CEO, Co-Founder Mark, We are totally in agreement with you about the long term potential for improved and more efficient supply chains, manufacturing operations and customer facing solutions. However our approach to communicating that potential value proposition to business executives is different than what you appear to be advocating. We are one of the companies that downplays the emphasis on RFID. And we believe for good reason. By focusing on the business problem to be solved, we can engage the senior business executives whose lives would be made better if we can deliver on a solution to their problem, weather it be increased inventory accuracy to get at the excess inventory problem you mentioned in your post or for any of a myriad of other things that real-time visibility into a products where abouts and its movement can provide improvement. But leading with and placing emphasis on RFID as a technology immediately relegates the discussion to the IT group. They are not the decision makers. They do now own the problem. They assist the business executives when evaluating which potential solution fits best into their current technology infrastructure. But they typically are not the thought leaders that will introduce the changes necessary within an organization to embrace a full scale process re-engineering needed to get the most out of an RFID enabled solution. Now before all of the IT leaders out there take umbrage with this remark, there have and continue to be very forward thinking IT leaders sprinkled within organizations big and small. We see their names and hear their presentations at conferences because they represent the minority of companys, early adopters if you will, of RFID enabled solutions. However, they are not the eyes and ears of the mass market that we all need to sell into to see RFID enabled solutions go mainstream. Persisting to place emphasis on RFID only serves, at least in our experience, to create an artificial barrier between the message that we are trying to communicate and the business executives who are in need of hearing the message. So while being truly appreciative of everything that the RFID Journal and especially you Mark, are trying to do to advocate for the advancement of the technology, we believe it is time to lead our discussions with non technology charged language. And oh, by the way, we couldn't deliver the value to you mr and mrs customer without RFID.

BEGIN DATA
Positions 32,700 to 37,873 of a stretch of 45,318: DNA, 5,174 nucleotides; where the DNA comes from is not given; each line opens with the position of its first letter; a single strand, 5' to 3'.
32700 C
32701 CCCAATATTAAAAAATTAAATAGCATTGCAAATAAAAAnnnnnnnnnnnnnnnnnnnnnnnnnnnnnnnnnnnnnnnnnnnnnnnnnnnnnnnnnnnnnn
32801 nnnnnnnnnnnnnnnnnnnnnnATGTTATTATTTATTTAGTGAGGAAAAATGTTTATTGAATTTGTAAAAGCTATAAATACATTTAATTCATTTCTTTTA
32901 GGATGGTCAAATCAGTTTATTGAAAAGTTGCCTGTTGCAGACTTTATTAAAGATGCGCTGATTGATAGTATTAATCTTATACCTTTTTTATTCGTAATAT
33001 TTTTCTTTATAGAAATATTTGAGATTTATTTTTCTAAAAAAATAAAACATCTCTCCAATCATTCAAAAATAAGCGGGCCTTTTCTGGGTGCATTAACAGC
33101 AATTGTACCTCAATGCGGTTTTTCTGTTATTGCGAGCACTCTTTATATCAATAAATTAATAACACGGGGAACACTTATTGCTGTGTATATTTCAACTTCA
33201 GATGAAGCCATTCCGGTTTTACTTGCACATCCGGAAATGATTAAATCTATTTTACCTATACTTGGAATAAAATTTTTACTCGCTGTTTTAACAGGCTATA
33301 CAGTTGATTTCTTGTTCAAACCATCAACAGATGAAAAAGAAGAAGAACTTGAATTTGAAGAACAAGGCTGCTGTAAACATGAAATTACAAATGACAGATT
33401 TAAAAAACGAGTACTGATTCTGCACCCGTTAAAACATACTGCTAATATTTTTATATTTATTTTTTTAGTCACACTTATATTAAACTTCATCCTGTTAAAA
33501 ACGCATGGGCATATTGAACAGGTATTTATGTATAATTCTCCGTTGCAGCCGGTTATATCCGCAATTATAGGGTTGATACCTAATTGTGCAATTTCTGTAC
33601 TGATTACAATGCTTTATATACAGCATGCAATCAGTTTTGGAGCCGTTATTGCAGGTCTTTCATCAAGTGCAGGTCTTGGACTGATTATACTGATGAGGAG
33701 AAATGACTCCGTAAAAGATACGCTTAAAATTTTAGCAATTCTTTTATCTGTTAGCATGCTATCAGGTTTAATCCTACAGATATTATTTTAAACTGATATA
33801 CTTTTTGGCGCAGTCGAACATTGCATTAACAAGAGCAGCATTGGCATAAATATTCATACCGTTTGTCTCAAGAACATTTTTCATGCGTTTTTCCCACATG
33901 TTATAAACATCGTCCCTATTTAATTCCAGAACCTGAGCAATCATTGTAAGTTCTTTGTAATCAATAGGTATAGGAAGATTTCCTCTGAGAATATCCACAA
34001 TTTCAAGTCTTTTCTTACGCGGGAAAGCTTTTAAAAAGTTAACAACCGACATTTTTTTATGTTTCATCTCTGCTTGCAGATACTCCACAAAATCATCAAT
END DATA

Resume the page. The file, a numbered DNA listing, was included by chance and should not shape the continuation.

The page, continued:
Mark Roberti 2009-11-13 03:19:54 PM
Leading with RFID Thanks for the note. I need to clarify what I'm talking about. I don't advocate leading with RFID. When we write articles, we never write, XYZ corp has deployed an active/passive or other system. Here's what it does. We always talk about the business problem the company had an how RFID was used to solve it, or how a specific benefit is achieved. What I am saying is that the RFID industry needs to educate people about everything RFID does, so end users realize that the visibility it provides can do a lot of different things for them. The problem I see with your approach is you have to know what business problem the company has before you can engage senior business people. If every senior business person in the world understood the value of the visibility RFID provides, millions of senior business people would be coming to RFID vendors asking for help with myriad business problems. Until we get there, RFID will remain a technology that is used to solve one-off problems, rather than an infrastructure that can be used to achieve visibility across the enterprise. So to be clear, I understand that vendors need to sell product today, but I also think they need to simultaneously explain the bigger capability the RFID provides. Airbus gets it, but few other companies do.